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Predicting Houston Texans 2019 Starters

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And takes a few jabs at the Texans’ roster management in the process...

NFL: Pro Bowl Kim Klement-USA TODAY Sports

Say what you want about J.J. Watt, Jadeveon Clowney, DeAndre Hopkins, or any of the other Houston Texans starters. At the end of the day, this team is going to rise and fall on the fortune of franchise quarterback Deshaun Watson.

Watson is a phenom, a guy who has won at every level he’s ever played, and a guy his NCAA two-time champion head coach, Dabo Swinney, compared to one of the greatest athletes of the last century, Michael Jordan, when it came time to draft Watson.

With that sort of treasure locked away under a battle red #4 jersey, common sense would dictate you immediately hire the best security possible to protect your investment.

Well...

Gregg Rosenthal

Perhaps the Texans will be right in their evaluations of Howard, their 2018 tight end draft picks (Jordan Akins and Jordan Thomas) and in the decision to retain Lamar Miller for another year. But it sure looks from the outside that they didn’t do enough to help Deshaun Watson.

Over at NFL.com, Rosenthal broke down his predictions for the AFC South’s starting depth chart this season. While it’s hard to argue with his projected offensive line choices for the Texans, it’s also hard to feel good about them either.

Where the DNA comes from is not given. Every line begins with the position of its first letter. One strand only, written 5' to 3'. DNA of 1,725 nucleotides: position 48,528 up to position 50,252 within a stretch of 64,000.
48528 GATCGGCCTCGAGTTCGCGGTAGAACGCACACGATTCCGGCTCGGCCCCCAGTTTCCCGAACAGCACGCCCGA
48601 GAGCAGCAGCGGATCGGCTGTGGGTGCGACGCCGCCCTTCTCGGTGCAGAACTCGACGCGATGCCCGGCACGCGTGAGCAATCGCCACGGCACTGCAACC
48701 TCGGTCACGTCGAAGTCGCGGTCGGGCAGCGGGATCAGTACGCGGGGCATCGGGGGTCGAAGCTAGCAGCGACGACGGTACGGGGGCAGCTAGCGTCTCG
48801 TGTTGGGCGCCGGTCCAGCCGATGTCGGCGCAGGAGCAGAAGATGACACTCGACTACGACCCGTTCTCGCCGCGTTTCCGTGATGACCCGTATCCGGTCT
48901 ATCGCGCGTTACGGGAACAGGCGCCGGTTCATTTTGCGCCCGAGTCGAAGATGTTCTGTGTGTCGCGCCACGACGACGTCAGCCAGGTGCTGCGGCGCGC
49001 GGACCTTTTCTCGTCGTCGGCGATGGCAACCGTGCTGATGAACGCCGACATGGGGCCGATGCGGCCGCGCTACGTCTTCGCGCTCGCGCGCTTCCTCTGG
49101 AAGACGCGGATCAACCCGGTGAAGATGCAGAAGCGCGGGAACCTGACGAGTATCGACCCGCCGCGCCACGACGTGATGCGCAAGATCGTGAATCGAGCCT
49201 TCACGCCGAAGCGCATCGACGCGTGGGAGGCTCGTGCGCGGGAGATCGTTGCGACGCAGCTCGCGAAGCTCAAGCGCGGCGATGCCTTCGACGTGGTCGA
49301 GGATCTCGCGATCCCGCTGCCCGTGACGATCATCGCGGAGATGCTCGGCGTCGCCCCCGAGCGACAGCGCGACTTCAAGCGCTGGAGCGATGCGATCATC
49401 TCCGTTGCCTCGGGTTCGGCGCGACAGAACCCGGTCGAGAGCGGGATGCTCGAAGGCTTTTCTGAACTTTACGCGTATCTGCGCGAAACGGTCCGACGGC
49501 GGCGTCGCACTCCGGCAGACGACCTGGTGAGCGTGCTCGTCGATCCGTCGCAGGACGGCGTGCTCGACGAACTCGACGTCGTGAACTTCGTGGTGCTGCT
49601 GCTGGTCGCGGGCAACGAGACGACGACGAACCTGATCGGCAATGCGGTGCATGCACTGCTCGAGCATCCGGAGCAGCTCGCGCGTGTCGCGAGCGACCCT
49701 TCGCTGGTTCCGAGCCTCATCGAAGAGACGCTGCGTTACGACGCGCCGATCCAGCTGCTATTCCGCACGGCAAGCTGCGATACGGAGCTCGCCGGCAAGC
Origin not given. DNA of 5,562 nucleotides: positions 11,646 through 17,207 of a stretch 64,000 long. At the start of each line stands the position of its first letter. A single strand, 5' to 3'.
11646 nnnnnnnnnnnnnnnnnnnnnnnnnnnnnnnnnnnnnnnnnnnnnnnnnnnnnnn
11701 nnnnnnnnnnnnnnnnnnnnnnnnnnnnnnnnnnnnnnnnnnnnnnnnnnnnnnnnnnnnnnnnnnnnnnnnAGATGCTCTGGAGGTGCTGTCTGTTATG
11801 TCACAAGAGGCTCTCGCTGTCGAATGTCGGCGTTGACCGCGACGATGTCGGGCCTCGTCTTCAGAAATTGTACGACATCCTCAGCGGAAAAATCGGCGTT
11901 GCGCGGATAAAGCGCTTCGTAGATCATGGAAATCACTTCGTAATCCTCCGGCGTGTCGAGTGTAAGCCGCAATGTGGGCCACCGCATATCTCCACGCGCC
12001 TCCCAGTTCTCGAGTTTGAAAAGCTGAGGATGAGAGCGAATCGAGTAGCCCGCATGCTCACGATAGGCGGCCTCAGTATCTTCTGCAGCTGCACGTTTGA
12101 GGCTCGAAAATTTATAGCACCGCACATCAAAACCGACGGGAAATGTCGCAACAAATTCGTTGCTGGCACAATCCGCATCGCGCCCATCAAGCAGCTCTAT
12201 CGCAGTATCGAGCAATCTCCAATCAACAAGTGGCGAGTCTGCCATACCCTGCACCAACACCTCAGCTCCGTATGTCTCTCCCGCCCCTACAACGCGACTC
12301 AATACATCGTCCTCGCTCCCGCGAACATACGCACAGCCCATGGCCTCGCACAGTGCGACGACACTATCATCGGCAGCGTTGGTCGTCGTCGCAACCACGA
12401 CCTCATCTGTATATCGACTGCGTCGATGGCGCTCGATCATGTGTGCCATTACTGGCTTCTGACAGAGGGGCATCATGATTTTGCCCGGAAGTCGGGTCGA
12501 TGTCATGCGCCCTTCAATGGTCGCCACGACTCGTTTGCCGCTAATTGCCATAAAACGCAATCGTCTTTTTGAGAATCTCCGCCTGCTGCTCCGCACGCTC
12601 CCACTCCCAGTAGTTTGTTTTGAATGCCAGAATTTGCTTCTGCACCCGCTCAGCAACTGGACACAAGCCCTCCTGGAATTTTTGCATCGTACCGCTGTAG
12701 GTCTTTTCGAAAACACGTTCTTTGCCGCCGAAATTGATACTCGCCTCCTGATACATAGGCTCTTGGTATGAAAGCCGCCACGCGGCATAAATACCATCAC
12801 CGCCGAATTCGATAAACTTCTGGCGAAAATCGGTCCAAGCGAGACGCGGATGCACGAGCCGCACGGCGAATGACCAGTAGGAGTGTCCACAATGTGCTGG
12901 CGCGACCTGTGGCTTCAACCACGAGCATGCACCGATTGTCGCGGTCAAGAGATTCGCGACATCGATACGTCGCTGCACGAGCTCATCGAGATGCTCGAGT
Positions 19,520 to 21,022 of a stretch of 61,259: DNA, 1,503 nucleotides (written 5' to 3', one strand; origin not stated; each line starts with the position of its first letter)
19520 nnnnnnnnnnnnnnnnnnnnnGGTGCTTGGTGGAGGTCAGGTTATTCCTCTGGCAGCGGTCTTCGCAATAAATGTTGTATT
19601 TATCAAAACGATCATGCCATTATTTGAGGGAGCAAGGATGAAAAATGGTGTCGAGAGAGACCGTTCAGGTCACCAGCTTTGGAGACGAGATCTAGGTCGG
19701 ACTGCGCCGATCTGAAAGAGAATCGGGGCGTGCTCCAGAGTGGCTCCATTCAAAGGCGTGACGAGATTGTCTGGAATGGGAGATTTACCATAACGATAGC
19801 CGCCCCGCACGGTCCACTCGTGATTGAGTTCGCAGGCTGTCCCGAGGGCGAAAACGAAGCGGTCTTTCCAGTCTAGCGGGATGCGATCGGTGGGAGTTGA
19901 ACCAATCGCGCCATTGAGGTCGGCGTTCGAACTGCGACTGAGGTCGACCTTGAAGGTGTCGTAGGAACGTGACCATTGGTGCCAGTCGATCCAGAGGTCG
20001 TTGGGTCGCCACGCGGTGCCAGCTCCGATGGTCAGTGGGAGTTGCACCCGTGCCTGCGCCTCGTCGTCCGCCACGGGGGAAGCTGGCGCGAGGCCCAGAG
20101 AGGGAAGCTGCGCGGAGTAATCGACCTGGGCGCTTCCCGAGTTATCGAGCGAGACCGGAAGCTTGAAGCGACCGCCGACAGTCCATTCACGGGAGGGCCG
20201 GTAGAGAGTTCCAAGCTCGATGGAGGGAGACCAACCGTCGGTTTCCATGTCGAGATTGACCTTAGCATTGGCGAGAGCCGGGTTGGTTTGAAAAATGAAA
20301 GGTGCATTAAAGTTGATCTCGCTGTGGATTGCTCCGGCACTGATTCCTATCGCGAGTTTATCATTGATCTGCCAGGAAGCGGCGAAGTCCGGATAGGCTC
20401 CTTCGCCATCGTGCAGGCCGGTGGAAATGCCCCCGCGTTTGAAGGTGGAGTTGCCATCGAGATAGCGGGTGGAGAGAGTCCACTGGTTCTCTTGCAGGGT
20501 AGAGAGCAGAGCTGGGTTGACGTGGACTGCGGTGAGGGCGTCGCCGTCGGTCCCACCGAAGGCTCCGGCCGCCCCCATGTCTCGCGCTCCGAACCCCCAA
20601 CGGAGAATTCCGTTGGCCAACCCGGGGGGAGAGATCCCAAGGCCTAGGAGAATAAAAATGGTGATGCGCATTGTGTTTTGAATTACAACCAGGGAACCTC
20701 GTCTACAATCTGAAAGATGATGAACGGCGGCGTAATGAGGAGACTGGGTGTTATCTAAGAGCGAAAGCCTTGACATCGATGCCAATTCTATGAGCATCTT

Houston Texans Offense

QB: Deshaun Watson

RB: Lamar Miller

WR: DeAndre Hopkins

WR: Will Fuller

WR: Keke Coutee

TE: Jordan Thomas

LT: Matt Kalil

LG: Martinas Rankin

C: Nick Martin

RG: Zach Fulton

RT: Tytus Howard

Houston Texans Defense

DE: J.J. Watt

DT: D.J. Reader

OLB: Jadeveon Clowney

ILB: Benardrick McKinney

ILB: Zach Cunningham

OLB: Whitney Mercilus

CB: Johnathan Joseph

CB: Bradley Roby

CB: Aaron Colvin

S: Justin Reid

S: Tashaun Gipson

Rosenthal didn’t waste any time elaborating on what he feels pensive about when it comes to the Texans’ “new” offense:

Part of my issue with the Texans’ offense is depth. It’s not just that the skill-position starters are so-so other than Watson and DeAndre Hopkins, but the drop-off to the reserves is steep. If the team is going to keep rolling with Miller, it should at least have a young backup with the potential to compete with him, and D’Onta Foreman has not shown that he can play that role.

While there’s still plenty of time to build this roster and put in the work to build chemistry (and Houston certainly has enough ‘we’re the underdogs’ bulletin board fodder based on the tidal wave of shade thrown at their free agency and draft work this offseason), it’s doubtful Houston is going to do much more to improve the talent level between now and opening day.

What do you think? Are you convinced Rosenthal got it all wrong? Find it hard to argue with his logic? More interested in the Astros’ latest shutout? Give us your thoughts in the comments box.